Types Of Leaves
What are the types of leaves? Classifying leaves is often an exhaustive pursuit because there are so many factors involved in the process of determining into what category a leaf should be placed. The criteria for classification include traits such as leaf shape, complexity, stem or lack of stem, and the edge of the leaf itself. These traits break down into further categories and so on, which is why entire fields of study and publications are devoted to understanding what appears on the surface to be quite simple, but what is scientifically very complex. Let’s approach the many types of leaves from a beginner’s standpoint and take it from there.
Leaves fall into one of two categories: simple or compound. Whether a leaf is simple or compound relies entirely on where the bud is located. At this point, a basic understanding of leaf structure and terminology is necessary. To simplify things, let’s take it step by step. First, we have the axil of the leaf, which is a scientific term used to refer to the angle between the stem and a leaf.
Next we have the petiole, which is simply a term for the leaf stalk itself (in other words, the narrow potion of the leaf attaching it to an object, such as a tree branch. The bud, in botanical terms, is a growth found at either the end of the stem or possibly near the axil. Finally, as far as terms go for the soft parts of the leaf, we typically know some, if not most. There is the leaf’s vein, through which water is transported, the tip (or shaped end) of a leaf, and the blade, which is sometimes referred to in the scientific community as the lamina. As mentioned, categorizing types of leaves can be a very complex pursuit.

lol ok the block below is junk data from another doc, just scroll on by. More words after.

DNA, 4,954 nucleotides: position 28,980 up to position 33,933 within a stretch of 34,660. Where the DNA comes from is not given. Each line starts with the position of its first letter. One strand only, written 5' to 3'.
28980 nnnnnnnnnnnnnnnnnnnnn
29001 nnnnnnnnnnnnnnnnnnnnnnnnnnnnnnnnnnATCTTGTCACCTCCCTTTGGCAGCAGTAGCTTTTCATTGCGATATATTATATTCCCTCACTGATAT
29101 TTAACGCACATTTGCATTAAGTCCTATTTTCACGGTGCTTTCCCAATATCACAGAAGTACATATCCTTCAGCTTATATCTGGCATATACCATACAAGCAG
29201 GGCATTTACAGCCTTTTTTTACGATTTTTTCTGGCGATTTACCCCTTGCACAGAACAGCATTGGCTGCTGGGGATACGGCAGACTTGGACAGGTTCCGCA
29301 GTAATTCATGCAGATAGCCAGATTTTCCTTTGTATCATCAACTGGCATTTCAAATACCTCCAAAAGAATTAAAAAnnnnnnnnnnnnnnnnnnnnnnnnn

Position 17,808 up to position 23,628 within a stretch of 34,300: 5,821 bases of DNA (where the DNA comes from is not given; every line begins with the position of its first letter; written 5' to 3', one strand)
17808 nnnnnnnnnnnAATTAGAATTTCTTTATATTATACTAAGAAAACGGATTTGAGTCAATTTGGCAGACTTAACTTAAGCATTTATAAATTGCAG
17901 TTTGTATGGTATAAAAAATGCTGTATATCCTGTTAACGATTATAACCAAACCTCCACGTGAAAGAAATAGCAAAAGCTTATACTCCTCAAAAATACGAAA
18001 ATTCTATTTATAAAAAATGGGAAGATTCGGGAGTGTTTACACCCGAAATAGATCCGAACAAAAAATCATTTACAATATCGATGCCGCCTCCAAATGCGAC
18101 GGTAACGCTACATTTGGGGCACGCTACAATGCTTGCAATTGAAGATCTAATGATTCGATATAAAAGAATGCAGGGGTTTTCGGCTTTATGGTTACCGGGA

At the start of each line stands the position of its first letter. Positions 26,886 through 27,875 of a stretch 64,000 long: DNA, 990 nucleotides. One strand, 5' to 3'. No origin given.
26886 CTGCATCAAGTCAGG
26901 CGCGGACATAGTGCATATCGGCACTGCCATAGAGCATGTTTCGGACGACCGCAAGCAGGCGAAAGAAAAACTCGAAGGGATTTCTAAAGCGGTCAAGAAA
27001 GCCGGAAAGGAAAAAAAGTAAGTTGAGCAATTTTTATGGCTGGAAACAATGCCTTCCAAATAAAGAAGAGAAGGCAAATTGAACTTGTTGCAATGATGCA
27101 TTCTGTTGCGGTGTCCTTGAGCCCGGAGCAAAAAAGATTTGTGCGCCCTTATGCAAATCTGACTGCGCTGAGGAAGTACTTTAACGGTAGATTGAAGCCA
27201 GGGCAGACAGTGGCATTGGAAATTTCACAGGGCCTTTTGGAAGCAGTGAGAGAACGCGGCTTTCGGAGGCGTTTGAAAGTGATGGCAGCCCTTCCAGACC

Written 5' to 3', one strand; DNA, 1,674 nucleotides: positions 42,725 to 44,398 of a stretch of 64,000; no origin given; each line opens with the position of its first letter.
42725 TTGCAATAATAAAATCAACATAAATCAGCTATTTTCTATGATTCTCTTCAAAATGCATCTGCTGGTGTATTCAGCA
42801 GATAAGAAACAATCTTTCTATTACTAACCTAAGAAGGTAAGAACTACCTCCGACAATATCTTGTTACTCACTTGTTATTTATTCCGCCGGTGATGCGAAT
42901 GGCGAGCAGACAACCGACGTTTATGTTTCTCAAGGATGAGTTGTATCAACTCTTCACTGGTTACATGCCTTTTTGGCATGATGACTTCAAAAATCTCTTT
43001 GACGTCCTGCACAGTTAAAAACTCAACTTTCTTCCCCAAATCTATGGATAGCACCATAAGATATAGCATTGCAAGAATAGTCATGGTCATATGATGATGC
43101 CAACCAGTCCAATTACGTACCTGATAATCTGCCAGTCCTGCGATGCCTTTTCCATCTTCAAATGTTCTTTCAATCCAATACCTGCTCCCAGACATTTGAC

Still paying attention? Fantastic. Let’s get back to simple and compound types of leaves. If you happen to be strolling along one day and pick up a leaf, you might notice that it has a bud growing from the axil. In this case, it is a simple leaf. If, on the other hand, the leaf is clustered into many smaller leaves, it is a compound leaf. It’s easy to visualize a simple leaf as, for example, a single walnut leaf. A compound leaf might look a bit like something fallen from an ash tree.
Within the compound leaf category, we have leaves known as palmate leaves. These types of leaves resemble their name (palm) and have leaves branching outward. The largest is in the middle, flanked by smaller, and then so on. Another compound leaf is the pinnate, which looks rather like a plant itself. Imagine a thin stem with multiple small leaves branching out on each side almost symmetrically and you have, in your mind, a close idea of what a pinnate leaf looks like. If you’re curious, bipinnate leaves are types of leaves which are simply divided twice more (hence the prefix bi-) with stems branching out on both sides and symmetrical leaves flanking each stem.